How to harness true inner direction and ignore ego-driven goals

Ego driven goals

In a previous post, I mentioned how a person’s occupation can be a job, career, or calling. In summary, I said that a job is something you do for money, a career offers recognition and progress, and a calling involves a strong sense of purpose, it lights you up. Read more about the three types here:

Within these three roles, it’s important to understand the underlying motivation. Psychologists refer to intrinsic and extrinsic motivation about why we are driven towards such work.

  • Intrinsic motivation refers to the drive to do something for the pure enjoyment or satisfaction of the activity itself, as opposed to being motivated by external rewards such as money or recognition. It’s when you engage in an activity because you find it enjoyable, fulfilling, or personally challenging, and not because of any external pressure or incentives.
  • In contrast, extrinsic motivation refers to the drive to do something because of external factors such as rewards, punishments, or recognition. It’s when you engage in an activity because of the tangible or intangible benefits that come from it, such as money, grades, praise, or avoiding a negative consequence.

Why do I mention these two types of motivation? Because it is said that those in a job are extrinsically motivated, because they don’t enjoy the work itself, they are just looking for the output from the work, the money. On the opposite end of the scale, those pursuing a calling are primarily intrinsically motivated, doing the work for work’s sake. Then a career sits in the middle somewhere, people are somewhat driven by the things the job delivers, but also enjoy the work for its own sake.

In reality, most people’s work is a mixture of the two types of motivation. Someone with a job might really enjoy the sense of completion and satisfaction in the work, not just the outcomes. And the person with a calling might enjoy the rewards of their specialization – so it’s not an exact science.

But my point here is that if you want to follow a calling, if you want to change career and find something that really lights you up and tunes into what is fundamentally you – then it’s going to come from how you feel about it, the sense of satisfaction, the joy of it, not from any perks and benefits it brings. The answer comes from inside you.

Ego driven goals
Would you still want this goal if nobody knew you completed it?

Intrinsic motivation is often linked to following a calling because when someone is pursuing a calling, they are typically driven by a deep sense of purpose or passion for the work. This inner drive to do the work is often rooted in a sense of enjoyment, fulfillment, or personal fulfillment, which are all characteristics of intrinsic motivation. When someone is truly following a calling, they are often less concerned with external rewards or recognition and more focused on the inherent rewards of the work itself. As a result, they are often more persistent and engaged in their work, even when challenges arise. In this way, intrinsic motivation can play a key role in supporting individuals as they pursue their calling.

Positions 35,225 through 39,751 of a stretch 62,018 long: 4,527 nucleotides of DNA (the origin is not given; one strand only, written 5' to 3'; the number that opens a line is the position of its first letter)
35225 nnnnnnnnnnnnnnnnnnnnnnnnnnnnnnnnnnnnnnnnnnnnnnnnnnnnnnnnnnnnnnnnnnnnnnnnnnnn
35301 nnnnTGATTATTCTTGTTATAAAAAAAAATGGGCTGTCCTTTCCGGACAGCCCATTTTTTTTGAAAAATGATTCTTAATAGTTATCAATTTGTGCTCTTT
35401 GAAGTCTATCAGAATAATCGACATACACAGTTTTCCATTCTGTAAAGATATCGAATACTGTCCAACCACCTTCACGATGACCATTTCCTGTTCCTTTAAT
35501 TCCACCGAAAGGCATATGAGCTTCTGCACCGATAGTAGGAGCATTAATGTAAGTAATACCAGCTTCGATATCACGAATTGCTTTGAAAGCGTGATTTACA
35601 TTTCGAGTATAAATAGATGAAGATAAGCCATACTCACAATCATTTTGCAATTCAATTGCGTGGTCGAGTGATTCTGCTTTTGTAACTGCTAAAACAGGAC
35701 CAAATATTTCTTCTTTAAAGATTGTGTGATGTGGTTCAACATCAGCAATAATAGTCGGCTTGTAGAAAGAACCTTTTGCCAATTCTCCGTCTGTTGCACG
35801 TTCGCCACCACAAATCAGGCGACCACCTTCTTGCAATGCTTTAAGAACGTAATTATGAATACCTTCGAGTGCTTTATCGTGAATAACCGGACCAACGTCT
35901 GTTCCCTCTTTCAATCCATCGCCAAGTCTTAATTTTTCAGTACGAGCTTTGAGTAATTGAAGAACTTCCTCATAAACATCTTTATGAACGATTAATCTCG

So how do you tap into this inner drive and identify the work you really want to do?

I would argue the ideal conditions involve:

  1. Listening to the signals
  2. Turning down your ego

More on my personal experience on listening to signals here:

Spotting Ego Driven Goals

An interesting Ted Talk from Caterina Kostoula discusses the concept of ego-driven goals and how to avoid them. Caterina discusses how our own goals might get in the way of our progress:

Caterina suggests asking three questions to establish if your goal is driven by ego:

  1. How does the goal make me feel? Does it fill me with excitement? Or am I doing it to impress someone else? If you feel shame from not having achieved it yet or fear that you won’t ever achieve it – it’s ego.
  2. Would you still want this goal if nobody knew you completed it? Are you doing it for yourself or for someone else’s validation? If it involves recognition of you completing the goal it’s probably ego.
  3. Does it include being “The best” at something? If it means suppressing someone else so you win it is probably an ego-driven goal.

Ego-driven goals are often motivated by the desire for personal recognition, power, or status. While these goals may provide a temporary high, they often result in negative consequences such as decreased creativity, increased stress, and strained relationships. Additionally, focusing solely on personal gain can cause people to disregard the needs of others and act in unethical ways. Ultimately, a life centered around ego-driven goals is likely to be unfulfilling and lack a sense of purpose or meaning. It is more beneficial to set goals that align with one’s values and have a positive impact on others.

For me personally, it’s not a perfectly lit, well-defined path, of what to do. Far from it.
It’s more like a feeling inside that you are heading in the right direction, or as Daniel Priestley refers to it “Directionally Correct”. I.e. I may not know the destination or complete journey but I know I’m pointing in the right direction.

So, in summary, to follow our true calling we need to tune into our instincts and quieten down the ego. I intend to explore this topic further, so please share any experiences or anecdotes that relate you your own journey. Thanks for reading.

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